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Three Sources of Positive Reinforcement and One You’re Overlooking

Posted by Douglas A Wick on Wed, Sep 26, 2012

We’ve discussed positive reinforcement many times in this blog including my last one on Grandma’s Rule and How the Best Managers and Leaders Deliver Positive Reinforcement

There are three sources of positive reinforcement. positive reinforcement Loop resized 600One I’m quite sure you and most other businesses are missing out on completely. 

Whether you realize it or not positive reinforcement as we discussed last blog can actually come from the workplace itself.  Let’s discuss the three sources of workplace reinforcement starting with how the workplace can provide it.

  1. Work-Related Reinforcement:  Things that go smoother and easier at work when they are done a certain way will consistently be always done that way.  Can you think of a system you might have improved for your team and how once they realized it made their job easier your people persistently followed it? Anytime you can arrange a task that you’re people are performing with positive reinforcement automatically associated with this task it more than likely to be repeated.  In most cases however the routine and regiment of a job takes away positive reinforcement.  Think of one of your administrative people doing a task each day, followed by the same task over and over.  What’s the reinforcement she/he receive for getting this task done quickly, and accurately?  Just another opportunity to do more of the same thing.  Aubrey Daniels points out that even when positive reinforcement is built into the job, it’s rarely enough to bring out the best in people.  Other sources of reinforcement need to be tapped, and we’ll explore those options in another blog.
  2. Peer-Related Reinforcement:  This form of reinforcement while it is the most effective, it’s probably the most underutilized.  Only the best companies recognize the value of this and build it into their systems. Most employees don’t recognize that part of their job is actually to positively reinforce their peers. Managers are not even aware that peers can and should be doing positive reinforcement, and when an employee does reinforce another, they fail to recognize this employee so as to help get this activity to continue.  One of our employers here in Cedar Rapids, Rockwell Collins uses teams as part of their organizational structure. I’ve spoken to many of the engineers at Rockwell and heard their disappointment with the team arrangement.  Few teams operate with the understanding that in this environment peer positive reinforcement is an essential effort that provides performance improvement.  As Daniels indicates in Bringing Out the Best in People, “when peers recognize they can and should be a major source of reinforcement for each other, improvement occur more frequently, much faster and last much longer.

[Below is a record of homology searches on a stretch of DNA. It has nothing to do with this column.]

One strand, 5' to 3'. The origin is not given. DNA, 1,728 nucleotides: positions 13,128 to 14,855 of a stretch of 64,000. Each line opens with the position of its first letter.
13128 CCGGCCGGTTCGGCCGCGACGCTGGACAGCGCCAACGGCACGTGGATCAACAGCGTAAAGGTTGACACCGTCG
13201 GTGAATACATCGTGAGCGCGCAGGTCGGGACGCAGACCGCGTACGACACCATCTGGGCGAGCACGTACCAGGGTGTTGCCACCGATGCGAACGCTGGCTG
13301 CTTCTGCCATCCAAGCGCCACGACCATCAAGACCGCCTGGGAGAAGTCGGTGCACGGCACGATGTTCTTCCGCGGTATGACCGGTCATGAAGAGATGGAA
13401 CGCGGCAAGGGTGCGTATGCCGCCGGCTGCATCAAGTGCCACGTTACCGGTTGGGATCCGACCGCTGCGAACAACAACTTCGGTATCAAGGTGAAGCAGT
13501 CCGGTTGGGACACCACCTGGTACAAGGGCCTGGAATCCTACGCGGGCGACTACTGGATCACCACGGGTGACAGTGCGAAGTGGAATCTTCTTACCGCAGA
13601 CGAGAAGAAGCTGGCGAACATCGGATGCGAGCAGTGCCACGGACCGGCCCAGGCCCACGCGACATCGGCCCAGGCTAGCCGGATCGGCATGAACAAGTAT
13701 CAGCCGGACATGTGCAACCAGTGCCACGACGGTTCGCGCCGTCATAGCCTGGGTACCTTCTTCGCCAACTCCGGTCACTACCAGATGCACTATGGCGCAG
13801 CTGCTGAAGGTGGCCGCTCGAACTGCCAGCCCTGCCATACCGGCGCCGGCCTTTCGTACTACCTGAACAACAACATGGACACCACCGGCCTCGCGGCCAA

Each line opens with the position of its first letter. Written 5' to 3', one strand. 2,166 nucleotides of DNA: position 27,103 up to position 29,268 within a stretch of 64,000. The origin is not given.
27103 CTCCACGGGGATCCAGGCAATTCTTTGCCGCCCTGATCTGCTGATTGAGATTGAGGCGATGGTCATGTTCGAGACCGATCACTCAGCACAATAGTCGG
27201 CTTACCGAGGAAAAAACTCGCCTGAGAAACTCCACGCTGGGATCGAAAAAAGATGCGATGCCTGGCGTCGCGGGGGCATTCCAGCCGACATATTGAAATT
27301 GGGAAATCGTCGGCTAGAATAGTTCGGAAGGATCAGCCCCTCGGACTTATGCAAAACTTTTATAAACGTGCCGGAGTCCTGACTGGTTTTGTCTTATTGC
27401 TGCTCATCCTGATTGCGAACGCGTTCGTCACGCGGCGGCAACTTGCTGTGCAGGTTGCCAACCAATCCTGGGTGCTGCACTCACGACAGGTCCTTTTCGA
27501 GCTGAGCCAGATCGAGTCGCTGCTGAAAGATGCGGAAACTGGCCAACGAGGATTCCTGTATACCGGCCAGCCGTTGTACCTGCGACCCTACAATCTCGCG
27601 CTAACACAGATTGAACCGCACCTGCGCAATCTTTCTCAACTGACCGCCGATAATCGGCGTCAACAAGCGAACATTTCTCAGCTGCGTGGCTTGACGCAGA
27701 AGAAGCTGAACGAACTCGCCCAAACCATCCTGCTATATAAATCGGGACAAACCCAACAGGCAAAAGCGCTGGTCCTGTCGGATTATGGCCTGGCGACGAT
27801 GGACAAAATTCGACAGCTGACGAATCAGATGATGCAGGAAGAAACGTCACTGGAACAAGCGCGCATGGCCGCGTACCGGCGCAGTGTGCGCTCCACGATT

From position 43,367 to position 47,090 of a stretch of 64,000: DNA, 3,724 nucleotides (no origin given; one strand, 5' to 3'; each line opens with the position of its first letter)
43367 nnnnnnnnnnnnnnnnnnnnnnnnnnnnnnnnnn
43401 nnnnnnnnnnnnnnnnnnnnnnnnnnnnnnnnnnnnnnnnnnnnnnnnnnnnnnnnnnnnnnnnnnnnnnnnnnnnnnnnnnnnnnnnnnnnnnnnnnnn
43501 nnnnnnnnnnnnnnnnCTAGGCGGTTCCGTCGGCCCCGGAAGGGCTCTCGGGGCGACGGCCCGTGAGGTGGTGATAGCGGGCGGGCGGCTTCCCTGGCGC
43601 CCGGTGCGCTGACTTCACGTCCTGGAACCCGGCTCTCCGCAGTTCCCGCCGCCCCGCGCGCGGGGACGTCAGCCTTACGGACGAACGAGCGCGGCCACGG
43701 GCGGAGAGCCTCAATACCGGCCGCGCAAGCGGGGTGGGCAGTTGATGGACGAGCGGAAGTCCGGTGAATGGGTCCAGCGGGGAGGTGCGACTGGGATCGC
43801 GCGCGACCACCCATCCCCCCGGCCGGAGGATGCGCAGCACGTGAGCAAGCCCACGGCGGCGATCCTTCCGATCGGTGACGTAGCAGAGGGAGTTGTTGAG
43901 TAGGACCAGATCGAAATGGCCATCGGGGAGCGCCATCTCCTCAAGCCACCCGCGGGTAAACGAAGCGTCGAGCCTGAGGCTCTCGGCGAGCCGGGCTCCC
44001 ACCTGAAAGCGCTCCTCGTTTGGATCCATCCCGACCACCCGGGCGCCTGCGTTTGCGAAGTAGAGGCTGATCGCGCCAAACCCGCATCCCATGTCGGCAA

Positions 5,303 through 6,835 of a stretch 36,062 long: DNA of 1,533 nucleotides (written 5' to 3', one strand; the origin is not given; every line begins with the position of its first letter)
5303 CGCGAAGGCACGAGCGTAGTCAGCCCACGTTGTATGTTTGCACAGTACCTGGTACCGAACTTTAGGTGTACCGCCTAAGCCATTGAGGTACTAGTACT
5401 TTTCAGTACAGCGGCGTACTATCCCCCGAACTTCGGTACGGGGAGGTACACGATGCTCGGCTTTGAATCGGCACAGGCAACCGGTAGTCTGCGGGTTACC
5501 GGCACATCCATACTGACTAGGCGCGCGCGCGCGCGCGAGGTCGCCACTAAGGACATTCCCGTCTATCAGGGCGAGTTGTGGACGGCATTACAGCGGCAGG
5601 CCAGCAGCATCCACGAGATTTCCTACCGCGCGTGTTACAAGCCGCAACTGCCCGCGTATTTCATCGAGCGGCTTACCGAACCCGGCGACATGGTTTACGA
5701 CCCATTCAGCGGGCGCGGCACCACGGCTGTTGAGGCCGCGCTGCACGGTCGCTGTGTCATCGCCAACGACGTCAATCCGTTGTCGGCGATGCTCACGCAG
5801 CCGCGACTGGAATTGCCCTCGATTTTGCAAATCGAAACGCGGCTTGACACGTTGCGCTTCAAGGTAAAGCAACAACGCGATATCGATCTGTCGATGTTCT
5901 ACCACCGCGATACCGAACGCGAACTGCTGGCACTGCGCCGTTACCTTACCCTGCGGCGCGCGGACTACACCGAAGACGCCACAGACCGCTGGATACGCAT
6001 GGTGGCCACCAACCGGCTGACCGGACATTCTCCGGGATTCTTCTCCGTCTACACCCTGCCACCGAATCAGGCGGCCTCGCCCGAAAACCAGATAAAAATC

3. Management-Related Reinforcement:  Understand that managers are not responsible for providing all reinforcement in the workplace.  This should be understood by the previous two sources of positive reinforcement. Managers do have the overall responsibility for performance and coordinating reinforcement.  Managers are responsible for providing appropriate consequences for performance as well. The most important of these is positive reinforcement.  Management then should ensure reinforcement occurs for the right behavior, at the necessary frequency and from all sources available. What are the two most important behaviors of supervisors and managers?  Planning and delivering positive reinforcement.  Capturing discretionary effort in the workplace is the benefit your managers will receive when they harness the power of positive reinforcement.

    Do you recall the four to one ratio? That’s the number of “attaboys” to erase one “you really screwed this thing up.”  How about the number of reinforcers to teach math?  It requires 50,000 reinforcers to teach competence in basic math.  How does your workforce positive reinforcement process look when you compare yourself with these numbers?

    Some questions to answer as you explore the performance of your workforce.  Are you aware and using these three sources of positive reinforcement?  Do you have work-related reinforcers that automatically improve your people’s performance?  Are you aware of the important role peer related reinforcement can play in your organization?  Are your managers aware of it?  Are your managers aware and practicing their overall responsibility for performance and coordinating reinforcement?

    Do you believe in common sense?  Aubrey Daniels is not a believer.  We’ll explore the alternative to common sense, scientific knowledge and the six reasons Daniels believes common sense is a weakness as management tool next blog. 

    Topics: Bringing Out the Best In People, Aubrey Daniels, positive reinforcement, Management-Related Reinforcement

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